'Another thing of Mr. Recorder's was this; That if my Lord Bishop of Lincoln did understand Osbaldston's meaning, yet he did not understand that he meant my Lord Treasurer, and my Lord's Grace of Canterbury.

'Then, I say, He hath scandalized my Lord Treasurer, and my Lord Arch-Bishop of Canterbury; for by his own Writing he faith, That it was meant of these Persons.

The next is, the charge of a Plot laid for the ruin of my Lord Arch-Bishop of Canterbury, but I will not condemn my Lord Bishop of Lincoln for that.

'The next Defence of Mr. Recorder was from this, That Mr. Osbaldston wrote to the Bishop of Lincoln, saying, I hope you will pick out the meaning, &c. so that there was no Consederacy and Agreement between them.

'First, I say, He received the Letters, and published them.

'Secondly, He was so far from nipping these Scandals in the Buds, that he enquired further after them.

'Thirdly, That he was ready and willing to contribute Mony towards the ruin of my Lord Arch-Bishop of Canterbury.

'I am sorry tha a Man of his Rank and Condition, should make himself Companion with a School-master.

'And as for the Asperson which they cast upon Mr. Walker, to take away his Testimony, I see no just cause thereof.

'For they said, Either his Deposition is impossible and beyond his knowledge, or else that his Reasons that moved him thereunto, are insufficient. But for my part I know not how a better Reason can be given.

'Another Objection against Walker is this, That it was long before these Letters were brought forth; and that these are not all, but there should be a third Letter.

'I say, It is a wonder that so many were brought forth now. But that they had bin lost, or that my Lord of Lincoln had burnt them: for had I a Friend that I professed so much kindness to, as he did to Osbaldston, I should be very sorry that he should suffer for his Letters.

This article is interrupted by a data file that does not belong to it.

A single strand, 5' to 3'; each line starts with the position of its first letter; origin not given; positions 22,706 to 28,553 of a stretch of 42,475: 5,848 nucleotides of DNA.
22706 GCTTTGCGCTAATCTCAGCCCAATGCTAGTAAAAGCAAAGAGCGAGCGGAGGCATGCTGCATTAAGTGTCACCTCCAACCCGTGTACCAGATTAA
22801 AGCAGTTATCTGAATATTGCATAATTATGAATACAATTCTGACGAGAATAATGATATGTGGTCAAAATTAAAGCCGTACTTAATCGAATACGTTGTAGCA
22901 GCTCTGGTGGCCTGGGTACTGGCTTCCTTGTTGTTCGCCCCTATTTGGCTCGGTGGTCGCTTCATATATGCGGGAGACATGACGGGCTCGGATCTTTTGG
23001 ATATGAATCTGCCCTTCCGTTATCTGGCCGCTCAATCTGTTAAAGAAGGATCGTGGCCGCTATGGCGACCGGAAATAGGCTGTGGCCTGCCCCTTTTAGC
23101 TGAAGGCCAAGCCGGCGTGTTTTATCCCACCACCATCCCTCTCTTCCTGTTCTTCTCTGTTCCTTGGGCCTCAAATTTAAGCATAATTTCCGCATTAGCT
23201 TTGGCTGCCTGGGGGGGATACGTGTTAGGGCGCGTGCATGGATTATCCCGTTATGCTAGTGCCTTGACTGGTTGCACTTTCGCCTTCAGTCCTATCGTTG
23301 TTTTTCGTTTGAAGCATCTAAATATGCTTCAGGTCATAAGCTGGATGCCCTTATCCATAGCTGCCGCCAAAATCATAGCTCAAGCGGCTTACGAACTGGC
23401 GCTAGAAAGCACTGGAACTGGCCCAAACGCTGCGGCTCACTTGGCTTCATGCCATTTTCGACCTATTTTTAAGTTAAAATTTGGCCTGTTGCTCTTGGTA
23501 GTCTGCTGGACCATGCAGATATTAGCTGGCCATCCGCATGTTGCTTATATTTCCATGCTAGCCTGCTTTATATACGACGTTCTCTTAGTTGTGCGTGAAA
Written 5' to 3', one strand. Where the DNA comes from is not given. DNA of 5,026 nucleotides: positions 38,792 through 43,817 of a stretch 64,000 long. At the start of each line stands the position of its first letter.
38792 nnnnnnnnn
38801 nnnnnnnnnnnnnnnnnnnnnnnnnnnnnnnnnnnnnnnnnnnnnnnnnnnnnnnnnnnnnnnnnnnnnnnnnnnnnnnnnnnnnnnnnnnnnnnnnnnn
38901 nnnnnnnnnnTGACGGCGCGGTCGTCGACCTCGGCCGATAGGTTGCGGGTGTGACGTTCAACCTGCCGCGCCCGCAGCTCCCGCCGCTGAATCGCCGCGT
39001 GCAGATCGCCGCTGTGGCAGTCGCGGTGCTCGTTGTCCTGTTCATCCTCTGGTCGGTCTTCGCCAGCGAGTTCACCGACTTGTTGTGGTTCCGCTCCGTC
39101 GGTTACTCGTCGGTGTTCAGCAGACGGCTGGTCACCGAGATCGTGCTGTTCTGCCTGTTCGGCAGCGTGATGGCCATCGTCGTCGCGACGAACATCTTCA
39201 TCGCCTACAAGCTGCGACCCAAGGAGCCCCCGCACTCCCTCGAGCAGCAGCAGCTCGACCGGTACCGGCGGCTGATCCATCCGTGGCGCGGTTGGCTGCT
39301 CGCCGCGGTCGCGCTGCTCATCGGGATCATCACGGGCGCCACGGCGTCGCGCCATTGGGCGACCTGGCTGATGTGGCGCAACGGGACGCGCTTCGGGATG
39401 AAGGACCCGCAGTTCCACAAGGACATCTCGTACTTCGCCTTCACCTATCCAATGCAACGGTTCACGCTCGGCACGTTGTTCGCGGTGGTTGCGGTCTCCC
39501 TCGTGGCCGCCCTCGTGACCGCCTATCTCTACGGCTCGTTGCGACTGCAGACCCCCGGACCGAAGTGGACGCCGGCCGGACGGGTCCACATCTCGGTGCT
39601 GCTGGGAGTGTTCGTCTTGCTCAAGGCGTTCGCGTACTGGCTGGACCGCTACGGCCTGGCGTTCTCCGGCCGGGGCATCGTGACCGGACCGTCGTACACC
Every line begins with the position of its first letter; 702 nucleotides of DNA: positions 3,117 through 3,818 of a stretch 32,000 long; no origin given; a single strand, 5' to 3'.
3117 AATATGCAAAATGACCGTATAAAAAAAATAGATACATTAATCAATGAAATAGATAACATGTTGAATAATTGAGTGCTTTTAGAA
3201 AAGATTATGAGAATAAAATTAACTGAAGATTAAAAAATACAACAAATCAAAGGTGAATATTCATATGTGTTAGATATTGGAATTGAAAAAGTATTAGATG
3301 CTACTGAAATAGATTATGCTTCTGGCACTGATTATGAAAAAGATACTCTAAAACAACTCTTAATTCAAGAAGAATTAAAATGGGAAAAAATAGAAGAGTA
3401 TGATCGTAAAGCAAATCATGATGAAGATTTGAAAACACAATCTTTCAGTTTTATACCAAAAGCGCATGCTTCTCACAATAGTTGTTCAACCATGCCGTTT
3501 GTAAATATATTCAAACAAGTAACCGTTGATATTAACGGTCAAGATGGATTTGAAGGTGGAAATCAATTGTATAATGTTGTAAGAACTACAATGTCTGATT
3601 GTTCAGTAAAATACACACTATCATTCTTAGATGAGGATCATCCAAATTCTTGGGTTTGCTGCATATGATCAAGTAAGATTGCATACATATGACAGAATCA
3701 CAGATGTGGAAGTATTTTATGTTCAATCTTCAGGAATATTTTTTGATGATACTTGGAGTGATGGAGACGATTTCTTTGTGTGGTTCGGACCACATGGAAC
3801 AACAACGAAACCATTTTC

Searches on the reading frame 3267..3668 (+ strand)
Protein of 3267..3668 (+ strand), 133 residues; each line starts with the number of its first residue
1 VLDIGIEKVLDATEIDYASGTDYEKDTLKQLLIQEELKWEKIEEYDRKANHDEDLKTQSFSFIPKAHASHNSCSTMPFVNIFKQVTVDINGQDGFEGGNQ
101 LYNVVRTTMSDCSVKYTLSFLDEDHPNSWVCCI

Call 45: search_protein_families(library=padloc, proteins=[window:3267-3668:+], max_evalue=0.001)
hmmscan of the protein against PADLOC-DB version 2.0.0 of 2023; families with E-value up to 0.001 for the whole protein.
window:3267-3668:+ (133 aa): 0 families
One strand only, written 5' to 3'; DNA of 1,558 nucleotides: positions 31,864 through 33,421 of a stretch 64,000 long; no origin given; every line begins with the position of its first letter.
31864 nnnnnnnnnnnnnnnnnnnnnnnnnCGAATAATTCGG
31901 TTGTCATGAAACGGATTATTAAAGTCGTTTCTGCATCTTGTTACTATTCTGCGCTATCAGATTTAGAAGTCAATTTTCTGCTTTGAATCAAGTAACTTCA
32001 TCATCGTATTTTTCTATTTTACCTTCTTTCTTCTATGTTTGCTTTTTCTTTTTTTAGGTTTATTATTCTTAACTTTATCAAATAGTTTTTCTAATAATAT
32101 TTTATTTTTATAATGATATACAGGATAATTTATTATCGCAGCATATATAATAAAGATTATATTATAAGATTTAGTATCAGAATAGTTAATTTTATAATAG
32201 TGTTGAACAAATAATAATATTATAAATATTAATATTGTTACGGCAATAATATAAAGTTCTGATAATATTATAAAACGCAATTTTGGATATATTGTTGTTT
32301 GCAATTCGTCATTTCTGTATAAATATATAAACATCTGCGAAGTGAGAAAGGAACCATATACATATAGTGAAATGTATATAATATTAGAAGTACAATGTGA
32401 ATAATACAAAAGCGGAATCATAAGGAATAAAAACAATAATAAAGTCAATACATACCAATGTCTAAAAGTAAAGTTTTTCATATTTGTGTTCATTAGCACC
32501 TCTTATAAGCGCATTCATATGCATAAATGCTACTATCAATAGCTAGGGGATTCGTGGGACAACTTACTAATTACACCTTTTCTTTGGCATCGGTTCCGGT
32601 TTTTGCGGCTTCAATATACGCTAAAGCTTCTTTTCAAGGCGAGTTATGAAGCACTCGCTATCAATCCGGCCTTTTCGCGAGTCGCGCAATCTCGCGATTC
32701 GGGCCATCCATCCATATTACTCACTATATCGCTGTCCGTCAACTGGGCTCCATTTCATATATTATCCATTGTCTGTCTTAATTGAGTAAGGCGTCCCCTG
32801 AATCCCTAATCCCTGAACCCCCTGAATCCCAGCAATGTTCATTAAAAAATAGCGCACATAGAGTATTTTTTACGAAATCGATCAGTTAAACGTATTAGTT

'For the Testimony of Cadwallader Powel, I hold his Testimony as fit to be taken as my Lord Bishop of Lincoln.

'And for the Charge of the Desendents Counsel, for the subtil prosecution by the Sollicitor Kilvert, I shall say little, I know him to be of a good Carriage in other Businesses, therefore if any fault be, I shall only desire that it may be amended for the time to come. I hold that these Witness stand upright; and as for the other Witnesses, I submit unto your Lordships, for in Sentence I must consider the nature of the Cause, and the Persons.

'First, I shall not acquit my Lord Bishop of Lincoln, nor condemn him so much as Osbaldston.

'i must consider teh Persons offending, and the Persons against whom they have offended.

'For the Persons offended, the first is the Lord Treasurer of England, one of his Majesty's Privy-Council.

'And the second is the Metropolitan of England, who hath ever carried himself with great trust and sidelity towards his Majesty and the Publick Good.

'And i verily think, that none can accuse him of the least corruption. In a Court where most Causes of the Clergy are tried, I did never receive any private Message from his Lordship in the behalf of any Clergy Man, which is a thing to be much observed in him.